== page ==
Nevada Issues New Guidelines For Gaming Technology Approvals

May 30, 2024
Back
The Nevada Gaming Control Board has issued a series of guidelines designed to expedite the evaluation of new gaming technology by agency staff.
Body

Editor's Note: This story was updated on May 30 at 2:15 p.m. EST with comment from Daron Dorsey, executive director of the Association of Gaming Equipment Manufacturers.

The Nevada Gaming Control Board (NGCB) has issued a series of guidelines designed to expedite the evaluation of new gaming technology by agency staff.

In a memo to licensees dated May 28, Jim Barbee, chief of the NGCB’s technology division, said the board's new guidelines on gaming approvals due to take effect on July 1 were designed to facilitate the efficient introduction, development and ongoing maintenance of gaming technology in the state.

“These guidelines do not modify or amend any regulation adopted by the Nevada Gaming Commission (NGC),” Barbee wrote in the eight-page memo. “Instead, these guidelines incorporate the processes the board intends to follow within the existing parameters of the NGC regulations.”

In terms of approving new slot machine games, the new guidelines state that when a field test or physical inspection is not required, the evaluation of the device and its placement on the next scheduled NGCB and NGC meetings for approval will occur within 45 calendar days of receiving the application.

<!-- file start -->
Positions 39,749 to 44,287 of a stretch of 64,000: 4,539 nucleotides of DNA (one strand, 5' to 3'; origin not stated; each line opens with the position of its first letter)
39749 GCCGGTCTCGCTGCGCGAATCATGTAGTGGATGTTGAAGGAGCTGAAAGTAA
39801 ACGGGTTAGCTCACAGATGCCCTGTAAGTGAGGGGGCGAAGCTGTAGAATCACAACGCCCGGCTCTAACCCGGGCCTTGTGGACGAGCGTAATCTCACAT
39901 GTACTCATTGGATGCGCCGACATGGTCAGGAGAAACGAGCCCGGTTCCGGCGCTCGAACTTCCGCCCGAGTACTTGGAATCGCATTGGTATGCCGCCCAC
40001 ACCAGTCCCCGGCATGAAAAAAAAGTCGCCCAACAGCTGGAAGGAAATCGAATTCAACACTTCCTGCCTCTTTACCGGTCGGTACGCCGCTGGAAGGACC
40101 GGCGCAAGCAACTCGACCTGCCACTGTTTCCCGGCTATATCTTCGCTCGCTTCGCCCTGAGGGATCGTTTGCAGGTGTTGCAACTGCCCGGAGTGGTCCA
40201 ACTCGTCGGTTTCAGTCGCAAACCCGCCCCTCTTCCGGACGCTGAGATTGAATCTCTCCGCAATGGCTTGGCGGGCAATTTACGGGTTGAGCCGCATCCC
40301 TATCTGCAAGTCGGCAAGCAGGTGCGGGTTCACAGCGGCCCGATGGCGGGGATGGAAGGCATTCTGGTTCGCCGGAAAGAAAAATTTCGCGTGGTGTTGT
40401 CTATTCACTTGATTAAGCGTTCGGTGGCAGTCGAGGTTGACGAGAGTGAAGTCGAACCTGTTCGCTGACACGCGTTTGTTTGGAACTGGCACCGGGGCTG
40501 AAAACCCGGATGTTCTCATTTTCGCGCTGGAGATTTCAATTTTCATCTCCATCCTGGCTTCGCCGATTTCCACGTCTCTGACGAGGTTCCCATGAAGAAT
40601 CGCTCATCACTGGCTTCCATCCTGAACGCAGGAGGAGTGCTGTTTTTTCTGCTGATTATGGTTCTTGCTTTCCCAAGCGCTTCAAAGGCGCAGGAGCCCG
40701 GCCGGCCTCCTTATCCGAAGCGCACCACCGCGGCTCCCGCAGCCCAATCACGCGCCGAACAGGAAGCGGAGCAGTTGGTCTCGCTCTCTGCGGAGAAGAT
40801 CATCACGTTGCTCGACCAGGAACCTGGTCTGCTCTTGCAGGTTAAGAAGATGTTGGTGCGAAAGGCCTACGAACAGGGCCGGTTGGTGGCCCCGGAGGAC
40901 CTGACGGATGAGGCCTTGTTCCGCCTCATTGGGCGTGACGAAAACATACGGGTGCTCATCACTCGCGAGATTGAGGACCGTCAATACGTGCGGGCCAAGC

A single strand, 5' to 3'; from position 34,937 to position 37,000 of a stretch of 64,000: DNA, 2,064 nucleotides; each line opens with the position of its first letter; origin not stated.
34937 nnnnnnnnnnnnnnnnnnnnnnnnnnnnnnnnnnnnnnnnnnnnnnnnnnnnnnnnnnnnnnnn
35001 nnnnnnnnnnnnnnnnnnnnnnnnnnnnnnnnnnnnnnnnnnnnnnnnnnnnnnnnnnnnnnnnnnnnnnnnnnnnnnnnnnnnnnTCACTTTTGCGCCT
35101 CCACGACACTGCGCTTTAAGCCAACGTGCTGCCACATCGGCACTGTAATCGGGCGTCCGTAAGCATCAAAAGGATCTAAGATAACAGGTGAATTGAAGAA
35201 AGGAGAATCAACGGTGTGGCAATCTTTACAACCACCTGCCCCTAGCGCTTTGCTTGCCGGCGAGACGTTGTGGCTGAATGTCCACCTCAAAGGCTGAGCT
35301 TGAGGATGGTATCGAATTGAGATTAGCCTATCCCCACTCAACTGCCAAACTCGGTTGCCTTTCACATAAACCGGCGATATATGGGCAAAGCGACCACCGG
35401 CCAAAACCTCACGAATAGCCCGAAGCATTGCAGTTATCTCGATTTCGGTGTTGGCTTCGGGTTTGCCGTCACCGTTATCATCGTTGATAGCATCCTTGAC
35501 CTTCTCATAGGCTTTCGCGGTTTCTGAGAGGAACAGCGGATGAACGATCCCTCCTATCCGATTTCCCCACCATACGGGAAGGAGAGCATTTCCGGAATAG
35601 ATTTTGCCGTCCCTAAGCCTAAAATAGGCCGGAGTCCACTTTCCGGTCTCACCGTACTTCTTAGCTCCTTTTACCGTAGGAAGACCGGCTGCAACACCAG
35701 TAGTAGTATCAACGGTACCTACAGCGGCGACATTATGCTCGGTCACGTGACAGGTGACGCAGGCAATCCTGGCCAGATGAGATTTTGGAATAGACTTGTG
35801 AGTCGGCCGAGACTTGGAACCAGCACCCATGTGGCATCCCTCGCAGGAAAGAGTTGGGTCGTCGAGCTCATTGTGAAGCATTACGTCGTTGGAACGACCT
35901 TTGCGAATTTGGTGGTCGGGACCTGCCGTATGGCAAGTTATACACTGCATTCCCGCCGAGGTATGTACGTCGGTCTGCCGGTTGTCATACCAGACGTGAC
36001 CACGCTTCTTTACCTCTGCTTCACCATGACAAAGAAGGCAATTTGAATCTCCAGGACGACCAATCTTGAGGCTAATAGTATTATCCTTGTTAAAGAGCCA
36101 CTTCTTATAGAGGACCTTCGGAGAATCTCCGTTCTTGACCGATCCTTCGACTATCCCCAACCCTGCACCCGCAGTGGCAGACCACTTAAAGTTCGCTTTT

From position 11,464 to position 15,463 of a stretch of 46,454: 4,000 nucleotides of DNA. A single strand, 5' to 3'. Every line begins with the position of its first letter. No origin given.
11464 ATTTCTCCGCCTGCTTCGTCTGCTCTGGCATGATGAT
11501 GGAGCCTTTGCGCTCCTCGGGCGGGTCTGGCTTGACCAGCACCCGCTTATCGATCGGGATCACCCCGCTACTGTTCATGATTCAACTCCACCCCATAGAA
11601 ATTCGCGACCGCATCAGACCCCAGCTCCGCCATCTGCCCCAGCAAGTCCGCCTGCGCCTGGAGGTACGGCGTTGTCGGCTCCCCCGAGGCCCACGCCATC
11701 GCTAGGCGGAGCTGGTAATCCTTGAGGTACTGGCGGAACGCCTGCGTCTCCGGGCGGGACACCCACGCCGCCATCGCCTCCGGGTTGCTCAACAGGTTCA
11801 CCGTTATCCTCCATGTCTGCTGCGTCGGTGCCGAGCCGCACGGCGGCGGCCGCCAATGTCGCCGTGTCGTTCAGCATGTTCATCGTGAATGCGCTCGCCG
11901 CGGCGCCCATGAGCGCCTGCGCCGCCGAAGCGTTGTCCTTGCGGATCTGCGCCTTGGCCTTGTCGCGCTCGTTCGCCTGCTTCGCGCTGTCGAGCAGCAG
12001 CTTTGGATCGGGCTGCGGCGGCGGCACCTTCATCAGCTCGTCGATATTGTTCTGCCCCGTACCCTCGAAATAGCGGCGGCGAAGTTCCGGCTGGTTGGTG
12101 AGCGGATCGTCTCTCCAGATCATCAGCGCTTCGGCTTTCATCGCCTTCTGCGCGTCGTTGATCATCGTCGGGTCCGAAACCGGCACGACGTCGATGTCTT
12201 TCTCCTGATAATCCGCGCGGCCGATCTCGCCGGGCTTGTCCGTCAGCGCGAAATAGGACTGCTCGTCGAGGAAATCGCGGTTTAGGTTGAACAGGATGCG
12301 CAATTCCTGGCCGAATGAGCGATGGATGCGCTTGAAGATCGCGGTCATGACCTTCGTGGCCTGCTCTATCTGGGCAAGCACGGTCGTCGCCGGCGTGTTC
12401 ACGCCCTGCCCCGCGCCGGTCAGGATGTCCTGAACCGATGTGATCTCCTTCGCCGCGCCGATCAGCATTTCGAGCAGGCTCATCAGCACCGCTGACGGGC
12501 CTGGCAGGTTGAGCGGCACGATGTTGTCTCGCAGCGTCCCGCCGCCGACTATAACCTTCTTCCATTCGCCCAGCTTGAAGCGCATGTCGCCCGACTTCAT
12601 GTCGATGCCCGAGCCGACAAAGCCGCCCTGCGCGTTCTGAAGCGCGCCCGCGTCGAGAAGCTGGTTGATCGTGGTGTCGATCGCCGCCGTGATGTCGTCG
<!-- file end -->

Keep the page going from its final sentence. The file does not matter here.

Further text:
When a field test or physical inspection is required by the NGCB technology division, the manufacturer will be notified within five days of receiving an application. Upon notification, the application is placed in “abeyance status” until the new gaming device is delivered for inspection, the memo states.

The testing or inspection will occur within 90 days of the control board receiving an application.

Other new guidelines include changes to the timeline for the approval of new associated equipment, modified gaming devices and associated equipment, and field tests of gaming devices and associated equipment.